I have seen many couples who are in pain in their relationship. Many of them come for relationship coaching when they can no longer stand the pain. I have been in a relationship with my boyfriend/partner/father-of-my-children for 35 years and I have learned over time that couples can love each other very much but still be in this pain.
It is easy to take each other or the relationship for granted. The investment of energy we put into the beginning of this relationship (the chase) cannot continue with the same passion and effort forever, so we all ease the pressure of the hunt, which is natural and more sustainable, and sometimes we ease it too much.
The good news is that getting help is much better than not. Every year, I have more couples coming for relationship coaching. Every year, we hear about another couple we knew from our travels around the world who separated or divorced. Every year, our kids tell us about more friends whose parents divorced, and every year, another couple from our community is in some crisis and considering divorce.
Those people didn’t get help. At least not on time to sale their marriage. Do you know the phrase “seek and you shall find”? If they asked for help, they would have found it.
Those who did come for relationship coaching look for help because they still love each other and want their marriage to work. When both of them come with the desire to make their marriage work, it will work. Why? Because whether you think you can or think you can’t, you are always right, and they think they can.
Many of them search for quick fix and want to leave the session feeling fully in-love and without hurts and hard feelings, which never happens in the first session, though they leave with big hope because I give them emergency tools to manage the communication while allowing the pain to dissolve.
Understanding the primitive brain
When there are conflicts and hurt, it is usually because communication channels are not totally open. Think about it this way: when we are under threat, our primitive brain/reptile brain activates and we go into “fight or flight” mode. In any conflict between partners, you can see that one of them is in fight mode (or both), one is in flight mode (or both), or they alternate between them. Here is what every married couple must understand about the primitive brain:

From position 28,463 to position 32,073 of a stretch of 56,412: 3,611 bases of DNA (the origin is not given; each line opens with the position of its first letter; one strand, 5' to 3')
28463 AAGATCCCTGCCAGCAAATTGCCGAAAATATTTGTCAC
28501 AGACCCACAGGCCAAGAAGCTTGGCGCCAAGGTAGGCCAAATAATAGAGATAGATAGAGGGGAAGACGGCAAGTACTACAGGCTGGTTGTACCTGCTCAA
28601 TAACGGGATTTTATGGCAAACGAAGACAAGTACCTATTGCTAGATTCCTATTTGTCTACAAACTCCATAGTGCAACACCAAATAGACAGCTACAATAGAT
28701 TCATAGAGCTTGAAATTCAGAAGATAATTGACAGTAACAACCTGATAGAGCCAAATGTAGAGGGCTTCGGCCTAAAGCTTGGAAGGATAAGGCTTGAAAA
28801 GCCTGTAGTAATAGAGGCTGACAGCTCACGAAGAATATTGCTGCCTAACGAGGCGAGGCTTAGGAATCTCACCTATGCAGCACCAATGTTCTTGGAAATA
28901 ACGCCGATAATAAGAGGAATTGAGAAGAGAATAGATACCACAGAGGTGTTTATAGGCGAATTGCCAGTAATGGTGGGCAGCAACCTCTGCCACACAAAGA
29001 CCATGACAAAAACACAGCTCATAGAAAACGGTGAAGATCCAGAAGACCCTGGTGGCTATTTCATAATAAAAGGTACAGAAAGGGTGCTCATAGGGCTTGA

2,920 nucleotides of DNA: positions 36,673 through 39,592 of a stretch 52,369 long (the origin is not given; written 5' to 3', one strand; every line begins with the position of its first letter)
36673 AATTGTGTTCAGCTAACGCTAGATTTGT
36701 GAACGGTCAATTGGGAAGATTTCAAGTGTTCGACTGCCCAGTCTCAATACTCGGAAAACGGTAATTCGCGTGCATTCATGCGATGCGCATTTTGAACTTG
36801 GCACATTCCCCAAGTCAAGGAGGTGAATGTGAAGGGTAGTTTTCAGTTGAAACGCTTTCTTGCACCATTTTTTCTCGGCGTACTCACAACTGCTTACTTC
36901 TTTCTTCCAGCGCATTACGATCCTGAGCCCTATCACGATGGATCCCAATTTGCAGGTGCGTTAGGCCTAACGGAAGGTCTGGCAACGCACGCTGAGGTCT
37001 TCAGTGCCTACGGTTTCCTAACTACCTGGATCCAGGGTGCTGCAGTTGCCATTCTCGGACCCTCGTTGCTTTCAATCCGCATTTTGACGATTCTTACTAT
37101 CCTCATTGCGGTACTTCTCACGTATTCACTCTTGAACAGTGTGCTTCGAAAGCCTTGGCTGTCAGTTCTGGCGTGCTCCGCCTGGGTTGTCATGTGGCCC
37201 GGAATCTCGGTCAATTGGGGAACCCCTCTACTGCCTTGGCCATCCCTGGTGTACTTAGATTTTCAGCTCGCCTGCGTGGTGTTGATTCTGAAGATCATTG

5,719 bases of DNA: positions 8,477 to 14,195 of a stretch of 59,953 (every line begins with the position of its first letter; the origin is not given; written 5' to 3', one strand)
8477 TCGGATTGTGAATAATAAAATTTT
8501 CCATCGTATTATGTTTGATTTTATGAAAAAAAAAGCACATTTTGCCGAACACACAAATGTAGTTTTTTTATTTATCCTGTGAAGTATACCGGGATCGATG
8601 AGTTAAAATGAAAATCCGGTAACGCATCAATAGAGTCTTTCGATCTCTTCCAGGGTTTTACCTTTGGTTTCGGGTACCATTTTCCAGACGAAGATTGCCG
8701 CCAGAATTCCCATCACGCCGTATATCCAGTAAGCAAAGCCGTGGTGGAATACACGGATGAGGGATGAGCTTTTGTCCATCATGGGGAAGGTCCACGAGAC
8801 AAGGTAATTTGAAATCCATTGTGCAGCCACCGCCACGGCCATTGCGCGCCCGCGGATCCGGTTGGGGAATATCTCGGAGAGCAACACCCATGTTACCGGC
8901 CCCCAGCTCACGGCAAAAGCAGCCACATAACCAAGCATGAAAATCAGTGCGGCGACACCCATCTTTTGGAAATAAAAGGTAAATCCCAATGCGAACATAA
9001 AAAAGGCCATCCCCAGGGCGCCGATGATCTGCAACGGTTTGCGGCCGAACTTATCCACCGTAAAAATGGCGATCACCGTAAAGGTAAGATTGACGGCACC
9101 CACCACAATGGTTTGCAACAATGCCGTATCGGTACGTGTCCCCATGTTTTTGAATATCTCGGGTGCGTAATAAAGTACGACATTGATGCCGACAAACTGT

- In the distant past, we had to use this part the brain when we saw a lion or a snake. Nowadays, we perceive many lions and snakes in words, gestures and facial expressions around us. We react to a real lion or snake in the same way we react to a perceived threat.
- When our primitive brain is activated for too long, we become more and more sensitive to perceived threats. Even a rope seems as dangerous as a lion.
- Fight or flight is the defense mechanism of the primitive brain. We can’t really control the reaction. Our brain reacts to threats so quickly that we have no time for reason. When you are in that state, you talk nonsense.
- When our primitive brain is engaged, it considers love, affection, creativity, caring, thinking, analyzing, partnership, friendship and kindness as weaknesses, so we never show these feelings and behaviors when we feel under threat.
My work focuses on helping married couples disengage their primitive brain and let other parts of their brain, those in charge of connection and communication, take over.
Relationship coaching “cheat sheet”
Here are my emergency relationship coaching tools. I promise you that they can help every couple (yes, every couple) fall in love again and that if you follow this emergency procedure, you will feel that this marriage is worth the energy and investment.
- Notice when you are in “fight or flight” and cut all communication. It is better not to communicate than to do it while in “fight or flight” mode. Every second you insist on communicating from your primitive brain, you reinforce the pain of the relationship. It sends a message to your brain that the connection with your partner is a threat. I call it “clean days”. You have to go through 21 clean days for this to work. If you have a conflict, start counting 21 clean days again.